The researchers studied six commercially available global positioning system (GPS) guidance systems with Wide Area Augmentation System (WAAS) differential signal. They selected WAAS because the signal can be picked up throughout North America and it's free. Plus, WAAS uses the same signal frequency as the GPS signal, and many guidance systems operate with WAAS.
The guidance systems with WAAS proved to be accurate 95% of the time with 20 in. of error. The error level calculates to a 2% overlap on a 90-ft. boom. Foam markers traditionally result in a 5 to 6% overlap.
“That 3% advantage over foam markers when spraying a 2,000-acre operation, for example, means 60 acres less in overlap, potentially saving the farmer $900 in chemical applications at $15/acre/yr.,” reports researcher Matthew Sullivan, OSU program specialist. “Plus, take into consideration the time and fuel the farmer saves and the wear and tear on his tractor.”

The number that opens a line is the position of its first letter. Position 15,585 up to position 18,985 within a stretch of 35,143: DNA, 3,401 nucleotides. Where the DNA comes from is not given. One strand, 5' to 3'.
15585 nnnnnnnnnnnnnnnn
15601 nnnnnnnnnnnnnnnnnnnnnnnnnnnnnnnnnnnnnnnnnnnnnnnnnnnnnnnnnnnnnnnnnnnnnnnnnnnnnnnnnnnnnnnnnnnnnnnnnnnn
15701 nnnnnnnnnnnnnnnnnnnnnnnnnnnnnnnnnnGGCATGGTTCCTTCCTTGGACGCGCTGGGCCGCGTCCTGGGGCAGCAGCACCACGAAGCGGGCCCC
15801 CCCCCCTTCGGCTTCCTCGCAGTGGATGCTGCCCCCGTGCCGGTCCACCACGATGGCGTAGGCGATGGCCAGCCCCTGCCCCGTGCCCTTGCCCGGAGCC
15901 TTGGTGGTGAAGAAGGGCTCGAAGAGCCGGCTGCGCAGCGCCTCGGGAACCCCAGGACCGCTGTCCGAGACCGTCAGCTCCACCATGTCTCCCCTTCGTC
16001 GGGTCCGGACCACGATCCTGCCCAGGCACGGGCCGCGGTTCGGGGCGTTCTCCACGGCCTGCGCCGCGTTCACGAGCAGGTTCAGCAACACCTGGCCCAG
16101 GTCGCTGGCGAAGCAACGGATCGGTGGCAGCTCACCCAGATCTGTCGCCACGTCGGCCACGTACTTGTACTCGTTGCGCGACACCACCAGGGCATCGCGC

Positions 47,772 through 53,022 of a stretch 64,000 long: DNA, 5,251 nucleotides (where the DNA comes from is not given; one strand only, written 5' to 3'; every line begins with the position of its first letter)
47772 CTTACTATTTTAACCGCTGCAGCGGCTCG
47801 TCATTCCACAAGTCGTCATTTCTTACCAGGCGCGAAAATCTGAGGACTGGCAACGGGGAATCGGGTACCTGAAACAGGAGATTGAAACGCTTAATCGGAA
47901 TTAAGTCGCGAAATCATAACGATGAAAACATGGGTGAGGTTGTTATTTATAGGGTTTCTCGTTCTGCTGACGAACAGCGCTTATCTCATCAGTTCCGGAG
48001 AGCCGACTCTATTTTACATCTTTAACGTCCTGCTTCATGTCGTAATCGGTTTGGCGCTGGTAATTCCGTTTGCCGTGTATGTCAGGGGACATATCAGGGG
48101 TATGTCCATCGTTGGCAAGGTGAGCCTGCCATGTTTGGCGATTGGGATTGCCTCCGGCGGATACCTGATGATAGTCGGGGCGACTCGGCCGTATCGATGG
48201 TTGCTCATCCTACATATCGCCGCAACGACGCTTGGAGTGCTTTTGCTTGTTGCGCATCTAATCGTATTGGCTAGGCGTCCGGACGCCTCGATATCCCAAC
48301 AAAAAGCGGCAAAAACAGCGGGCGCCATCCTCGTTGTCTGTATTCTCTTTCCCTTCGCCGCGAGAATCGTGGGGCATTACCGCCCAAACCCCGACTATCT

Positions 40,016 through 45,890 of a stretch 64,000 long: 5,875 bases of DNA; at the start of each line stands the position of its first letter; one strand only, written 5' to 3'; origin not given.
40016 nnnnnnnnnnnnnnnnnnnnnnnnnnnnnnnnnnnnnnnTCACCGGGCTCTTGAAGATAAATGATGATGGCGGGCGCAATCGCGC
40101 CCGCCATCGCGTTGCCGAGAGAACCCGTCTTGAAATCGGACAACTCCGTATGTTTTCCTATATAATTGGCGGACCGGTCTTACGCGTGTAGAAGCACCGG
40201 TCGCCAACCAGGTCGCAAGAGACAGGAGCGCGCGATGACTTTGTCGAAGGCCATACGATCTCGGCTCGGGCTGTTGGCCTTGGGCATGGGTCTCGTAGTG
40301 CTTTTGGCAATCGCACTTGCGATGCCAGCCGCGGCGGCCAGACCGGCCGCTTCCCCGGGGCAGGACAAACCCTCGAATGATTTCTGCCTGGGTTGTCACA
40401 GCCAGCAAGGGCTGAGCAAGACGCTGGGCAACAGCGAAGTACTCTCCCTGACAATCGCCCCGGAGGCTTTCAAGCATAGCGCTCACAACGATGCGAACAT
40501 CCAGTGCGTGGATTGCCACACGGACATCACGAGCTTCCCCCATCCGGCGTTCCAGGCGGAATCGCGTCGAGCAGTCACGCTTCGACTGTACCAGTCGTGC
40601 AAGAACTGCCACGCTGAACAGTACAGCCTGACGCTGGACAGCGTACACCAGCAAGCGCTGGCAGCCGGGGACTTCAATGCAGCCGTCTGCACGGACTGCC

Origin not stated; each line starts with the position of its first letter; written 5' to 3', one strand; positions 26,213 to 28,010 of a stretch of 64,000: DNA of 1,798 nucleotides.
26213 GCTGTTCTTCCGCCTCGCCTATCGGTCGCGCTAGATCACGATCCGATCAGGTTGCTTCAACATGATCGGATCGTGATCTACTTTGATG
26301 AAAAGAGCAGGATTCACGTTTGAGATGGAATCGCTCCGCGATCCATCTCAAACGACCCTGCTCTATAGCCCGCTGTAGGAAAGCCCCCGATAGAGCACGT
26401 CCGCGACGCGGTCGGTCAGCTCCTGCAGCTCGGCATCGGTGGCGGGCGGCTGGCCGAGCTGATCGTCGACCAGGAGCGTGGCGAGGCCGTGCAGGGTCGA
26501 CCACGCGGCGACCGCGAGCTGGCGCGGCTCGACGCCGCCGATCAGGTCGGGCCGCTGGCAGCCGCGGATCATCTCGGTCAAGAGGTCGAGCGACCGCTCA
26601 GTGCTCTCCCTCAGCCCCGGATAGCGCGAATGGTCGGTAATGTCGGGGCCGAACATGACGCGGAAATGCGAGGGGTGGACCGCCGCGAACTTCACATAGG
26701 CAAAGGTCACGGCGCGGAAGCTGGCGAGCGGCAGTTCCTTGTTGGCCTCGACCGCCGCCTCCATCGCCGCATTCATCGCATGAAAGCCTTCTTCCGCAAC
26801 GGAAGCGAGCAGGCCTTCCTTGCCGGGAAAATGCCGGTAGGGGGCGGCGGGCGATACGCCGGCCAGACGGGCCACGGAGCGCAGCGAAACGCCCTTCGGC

The free source of differential GPS also saves the farmer about $800/yr. in subscription costs. Compared with a GPS receiver that receives more than one type of differential frequency, WAAS-only GPS receivers save the buyer up to $1,500. Guidance systems generally cost from $4,000 to $13,000.
Sullivan urges growers to shop around for a system that suits their operation best. Learn more about the project at www.oardc.ohio-state.edu/fabe/precisionag.
A new USDA study says ethanol produces more energy than it takes to produce it. According to the new data, ethanol made from corn grown with new farm technology and refined in modern facilities produces 34% more energy than it uses. Ethanol production reached a new high of 1.8 billion gallons last year. Read more at www.usda.gov/oce.